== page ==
2005 HSR&D National Meeting Abstract
2006 — Measuring Physical Activity for Health Services Researchers
Richardson CR (VA HSR&D Ann Arbor and the University of Michigan Medical School Department of Family Medicine)
Participants will be able to describe the range of methods available for measuring physical activity in ambulatory, community dwelling populations. Both subjective and objective measures will be covered. However, the focus will be on objective measures including simple pedometers, enhanced pedometers, and accelerometers. Participant will know the pros and cons of each method and will be able to choose the appropriate method for their own research.
After a brief didactic introduction presenting definitions of physical activity and an overview of the various measurement methods available, we will have three different activities designed to give researchers experience with three of the methods.
1. Subjective surveys - All participants will be asked to fill out a subjective physical activity questionnaire (the Physical Activity Scale for the Elderly). Actually trying to fill out a survey asking about physical activity will help participants understand why self-report surveys are not a very accurate method for measuring physical activity. After participants have completed the questionnaire, we will discuss the strengths and weaknesses of the scale and other validated questionnaires will be briefly discussed as well.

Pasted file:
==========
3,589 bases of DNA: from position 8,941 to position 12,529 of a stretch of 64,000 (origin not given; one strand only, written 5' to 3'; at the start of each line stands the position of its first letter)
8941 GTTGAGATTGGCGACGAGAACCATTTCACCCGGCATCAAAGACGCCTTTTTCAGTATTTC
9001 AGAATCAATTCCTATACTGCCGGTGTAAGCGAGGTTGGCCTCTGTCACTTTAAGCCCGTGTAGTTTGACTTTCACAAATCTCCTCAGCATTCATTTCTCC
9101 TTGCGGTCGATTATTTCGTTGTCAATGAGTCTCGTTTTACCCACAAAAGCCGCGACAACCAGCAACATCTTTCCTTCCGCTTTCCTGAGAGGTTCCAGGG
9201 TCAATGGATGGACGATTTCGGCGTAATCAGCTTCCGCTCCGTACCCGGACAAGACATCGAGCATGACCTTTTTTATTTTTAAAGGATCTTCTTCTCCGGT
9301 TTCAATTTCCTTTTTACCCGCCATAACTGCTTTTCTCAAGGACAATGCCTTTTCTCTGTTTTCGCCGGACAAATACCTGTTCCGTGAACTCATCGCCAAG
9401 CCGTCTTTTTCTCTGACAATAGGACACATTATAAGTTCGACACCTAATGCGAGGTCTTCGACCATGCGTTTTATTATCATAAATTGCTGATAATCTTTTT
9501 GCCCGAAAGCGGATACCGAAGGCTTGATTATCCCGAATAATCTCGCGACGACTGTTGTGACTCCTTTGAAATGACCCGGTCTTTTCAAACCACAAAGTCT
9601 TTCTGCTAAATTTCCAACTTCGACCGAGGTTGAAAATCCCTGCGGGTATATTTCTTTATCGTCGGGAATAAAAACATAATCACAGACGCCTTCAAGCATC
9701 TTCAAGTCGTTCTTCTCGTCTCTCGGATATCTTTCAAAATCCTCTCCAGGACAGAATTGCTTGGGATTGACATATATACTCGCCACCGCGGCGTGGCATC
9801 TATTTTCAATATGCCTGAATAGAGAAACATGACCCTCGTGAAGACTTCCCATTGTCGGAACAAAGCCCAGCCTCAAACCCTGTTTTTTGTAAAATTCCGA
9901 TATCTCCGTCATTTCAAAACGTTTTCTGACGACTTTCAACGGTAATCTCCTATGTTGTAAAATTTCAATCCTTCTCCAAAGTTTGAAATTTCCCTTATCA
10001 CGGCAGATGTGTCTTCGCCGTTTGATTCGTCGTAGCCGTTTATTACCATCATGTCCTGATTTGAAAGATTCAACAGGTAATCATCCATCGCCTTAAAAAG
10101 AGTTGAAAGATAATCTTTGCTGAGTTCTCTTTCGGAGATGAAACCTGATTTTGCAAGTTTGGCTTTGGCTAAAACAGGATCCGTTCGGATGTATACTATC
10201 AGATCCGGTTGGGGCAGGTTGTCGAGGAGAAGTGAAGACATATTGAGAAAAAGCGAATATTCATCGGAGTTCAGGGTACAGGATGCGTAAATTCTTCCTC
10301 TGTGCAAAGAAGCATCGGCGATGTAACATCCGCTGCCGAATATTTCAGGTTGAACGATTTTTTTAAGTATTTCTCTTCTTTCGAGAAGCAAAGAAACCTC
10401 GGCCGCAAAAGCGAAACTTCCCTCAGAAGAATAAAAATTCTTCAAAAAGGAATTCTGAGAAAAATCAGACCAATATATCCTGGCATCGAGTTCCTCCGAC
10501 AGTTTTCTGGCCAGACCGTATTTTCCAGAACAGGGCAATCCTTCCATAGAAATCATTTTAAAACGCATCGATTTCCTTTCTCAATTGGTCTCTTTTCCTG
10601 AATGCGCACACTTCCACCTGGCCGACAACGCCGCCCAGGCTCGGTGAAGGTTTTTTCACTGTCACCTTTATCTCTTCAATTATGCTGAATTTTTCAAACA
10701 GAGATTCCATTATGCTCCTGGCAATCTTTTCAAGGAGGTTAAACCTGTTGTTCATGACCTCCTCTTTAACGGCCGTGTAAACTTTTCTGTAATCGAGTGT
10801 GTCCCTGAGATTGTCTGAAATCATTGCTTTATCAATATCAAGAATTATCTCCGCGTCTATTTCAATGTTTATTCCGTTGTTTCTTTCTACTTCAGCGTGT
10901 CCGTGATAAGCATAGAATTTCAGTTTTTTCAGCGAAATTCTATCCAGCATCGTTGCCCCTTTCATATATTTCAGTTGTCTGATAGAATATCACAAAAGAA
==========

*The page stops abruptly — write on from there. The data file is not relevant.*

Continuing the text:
2. Simple pedometers - All participants will be given a simple pedometer (Digiwalker) to wear. They will be asked to go for a 100-step walk and then check their pedometer for accuracy. We will review issues related to the accuracy of the simple pedometers and simple techniques for increasing accuracy.
3. Enhanced pedometers - Using a laptop with an Internet connection, we will demonstrate the use of an enhanced pedometer (the Sportbrain iStep) by uploading pedometer step-count data in to the Sportbrain web site and immediately viewing a graphical display of step-count feedback.
Gold standard methods including accelerometers, doubly labeled water, and direct observation will be discussed in a brief didactic session. We will also discuss references and resources that researchers can use for grant or manuscript preparation with respect to physical activity measurement.
Health services researchers who need to measure physical activity.
Assumed Audience Familiarity with Topic: